‘Killers of the Flower Moon’

Mary Brennan

In April, millions of tiny flowers spread on the blackjack hills and vast prairies of Osage Territory of Oklahoma. In May, beneath an unnervingly large moon, taller plants begin to creep over the tinier blooms, stealing their light and water. Their petals fall away, and they are buried underground. Therefore, the Osage Indians refer to May as “The Flower-Killing Moon.”

David Grann uses this legend as metaphor for a remarkable exploration of a series of murders against the Osage Tribes in Oklahoma in the 1920s and their importance in the creation of the FBI. The book is at once a meticulous examination of a long-ignored historical era of Osage life and a murder mystery of such complexity it keeps thriller devotees engaged in wonder and disbelief.

There are 24 Osage murders to be solved. They involve individuals shot, poisoned, bombed, strangled. The perpetrators are politicians, city officials, sheriffs, outlaws and jailbirds. The crimes are concealed because criminals can buy protection, intimidate or pay for those who should be convicting them.

All the crimes are committed against the Osage Nation. A single motive is responsible for the them: greed.

A smart choice made in negotiating their new lands gave them ownership of the oil and mineral rights. This fact made the Osage millionaires when oil in massive quantities was discovered on their newly owned land.

Despite their wealth, the Osage were not considered capable of managing their own affairs. They were all controlled by guardians – non-Osage males. They were all victims of the attitudes prevalent at the time that they were not even human beings, Animals were treated more humanly than they.

So many killings were discovered without any convictions that, finally, it was decided that state authorities were so corrupt that federal authorities were given authority to solve the cases.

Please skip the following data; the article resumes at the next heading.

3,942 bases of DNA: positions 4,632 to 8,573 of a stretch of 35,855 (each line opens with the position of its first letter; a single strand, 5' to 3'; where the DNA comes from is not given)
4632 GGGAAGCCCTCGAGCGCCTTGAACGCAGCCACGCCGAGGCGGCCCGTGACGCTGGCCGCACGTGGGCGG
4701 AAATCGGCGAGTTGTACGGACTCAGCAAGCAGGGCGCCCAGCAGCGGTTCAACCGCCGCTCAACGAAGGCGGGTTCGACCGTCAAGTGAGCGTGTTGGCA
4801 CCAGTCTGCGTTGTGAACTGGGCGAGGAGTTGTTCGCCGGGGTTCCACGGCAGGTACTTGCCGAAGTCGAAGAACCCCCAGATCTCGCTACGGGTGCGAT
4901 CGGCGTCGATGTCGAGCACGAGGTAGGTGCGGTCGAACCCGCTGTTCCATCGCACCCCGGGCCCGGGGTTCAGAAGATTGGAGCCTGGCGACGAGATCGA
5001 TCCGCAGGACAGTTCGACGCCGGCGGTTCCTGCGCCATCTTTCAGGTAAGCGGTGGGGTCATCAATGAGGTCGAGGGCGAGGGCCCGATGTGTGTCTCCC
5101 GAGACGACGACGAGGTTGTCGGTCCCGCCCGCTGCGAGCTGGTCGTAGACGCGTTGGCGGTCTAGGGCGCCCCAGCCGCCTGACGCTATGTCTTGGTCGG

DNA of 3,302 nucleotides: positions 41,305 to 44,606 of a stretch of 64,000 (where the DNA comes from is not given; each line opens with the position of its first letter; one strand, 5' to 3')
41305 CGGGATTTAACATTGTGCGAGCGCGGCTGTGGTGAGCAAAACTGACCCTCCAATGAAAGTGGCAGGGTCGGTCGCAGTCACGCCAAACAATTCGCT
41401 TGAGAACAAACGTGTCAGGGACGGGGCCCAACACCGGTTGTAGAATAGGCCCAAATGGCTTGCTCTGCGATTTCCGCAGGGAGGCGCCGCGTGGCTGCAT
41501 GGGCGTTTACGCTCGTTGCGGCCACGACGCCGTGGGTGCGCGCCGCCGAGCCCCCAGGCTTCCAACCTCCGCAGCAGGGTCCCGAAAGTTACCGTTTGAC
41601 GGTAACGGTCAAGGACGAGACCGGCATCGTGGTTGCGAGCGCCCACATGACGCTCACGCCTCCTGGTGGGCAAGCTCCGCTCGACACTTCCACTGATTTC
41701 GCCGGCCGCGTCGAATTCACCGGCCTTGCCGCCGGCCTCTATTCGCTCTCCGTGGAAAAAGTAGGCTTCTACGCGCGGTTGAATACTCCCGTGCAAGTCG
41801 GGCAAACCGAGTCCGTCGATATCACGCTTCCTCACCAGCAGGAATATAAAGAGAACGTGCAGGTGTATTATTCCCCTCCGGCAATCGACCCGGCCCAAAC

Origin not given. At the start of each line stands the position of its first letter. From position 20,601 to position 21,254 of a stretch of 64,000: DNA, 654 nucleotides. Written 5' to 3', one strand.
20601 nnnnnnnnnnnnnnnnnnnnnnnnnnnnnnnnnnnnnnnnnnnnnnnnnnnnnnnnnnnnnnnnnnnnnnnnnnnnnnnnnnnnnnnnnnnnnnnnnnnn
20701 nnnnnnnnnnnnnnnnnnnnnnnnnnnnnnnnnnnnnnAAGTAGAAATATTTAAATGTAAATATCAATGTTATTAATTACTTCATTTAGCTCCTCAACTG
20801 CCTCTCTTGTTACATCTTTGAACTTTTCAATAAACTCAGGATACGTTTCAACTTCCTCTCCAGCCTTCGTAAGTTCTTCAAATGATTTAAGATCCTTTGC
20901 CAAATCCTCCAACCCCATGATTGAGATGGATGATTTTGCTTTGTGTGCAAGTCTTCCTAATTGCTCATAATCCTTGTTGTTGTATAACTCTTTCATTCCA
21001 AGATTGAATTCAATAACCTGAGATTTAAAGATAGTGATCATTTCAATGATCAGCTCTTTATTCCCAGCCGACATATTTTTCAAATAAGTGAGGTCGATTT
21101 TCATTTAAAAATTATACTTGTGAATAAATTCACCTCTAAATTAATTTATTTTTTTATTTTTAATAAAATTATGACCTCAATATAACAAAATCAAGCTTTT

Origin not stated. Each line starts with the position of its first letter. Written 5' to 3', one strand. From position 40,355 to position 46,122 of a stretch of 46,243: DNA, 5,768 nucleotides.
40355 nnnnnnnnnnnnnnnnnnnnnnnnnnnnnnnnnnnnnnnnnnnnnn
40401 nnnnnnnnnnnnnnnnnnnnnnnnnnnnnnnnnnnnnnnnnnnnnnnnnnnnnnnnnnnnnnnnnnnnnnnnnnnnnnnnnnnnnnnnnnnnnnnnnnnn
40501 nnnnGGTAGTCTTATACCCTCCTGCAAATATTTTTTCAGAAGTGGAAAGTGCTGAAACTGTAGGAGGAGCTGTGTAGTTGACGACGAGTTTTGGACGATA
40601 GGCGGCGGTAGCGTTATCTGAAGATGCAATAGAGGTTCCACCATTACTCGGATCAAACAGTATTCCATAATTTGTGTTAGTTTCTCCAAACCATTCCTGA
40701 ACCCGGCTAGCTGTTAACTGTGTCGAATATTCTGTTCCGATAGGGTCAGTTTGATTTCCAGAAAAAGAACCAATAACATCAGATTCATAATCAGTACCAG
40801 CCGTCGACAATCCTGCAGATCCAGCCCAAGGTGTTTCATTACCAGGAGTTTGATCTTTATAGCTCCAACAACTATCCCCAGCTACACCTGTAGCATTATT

The newly selected head of the FBI, J. Edgar Hoover, chose his lead investigator, Tom White, to oversee the cases.

White, incorruptible, extremely hardworking and dedicated to finding justice for the victims of the crimes, accepts the assignment. The difficulties and triumphs of his investigations make fascinating reading.

Grann not only completes our need to know the outcomes of the historical case but goes further by following up by searching for present day relatives of the murdered families.

Thus, we learn that present day Osage are no longer millionaires since the recent recession and the changes in oil prices wiped out their advantages. Their social status is improved because they no longer need guardians to be their nursemaids.

The FBI, in the aftermath of the case, became a major political force in American politics. Under the iron rule of Hoover, it became an essential part of law and order, feared as much as admired by many.

Hoover’s obsession with organization and social control became excessive and was used to blackmail politicians and any perceived enemies. His records were destroyed by his secretary because, if publicized, “they would reveal his narrow-minded selfishness, his implacable hatreds and his unlawful destructions.” As one aide said, “If he didn’t like you, he destroyed you.”

With these revelations, it is satisfying to consider his contrast. Tom White, whose tenacity to finding the truth and his dedication to providing justice for the Osage are the heart of Grann’s work. The author is to be applauded for the excellence of his research and the care he demonstrates for his subjects.

A film made from the book, directed by Martin Scorsese and starring Leonardo Di Caprio. has just been released.

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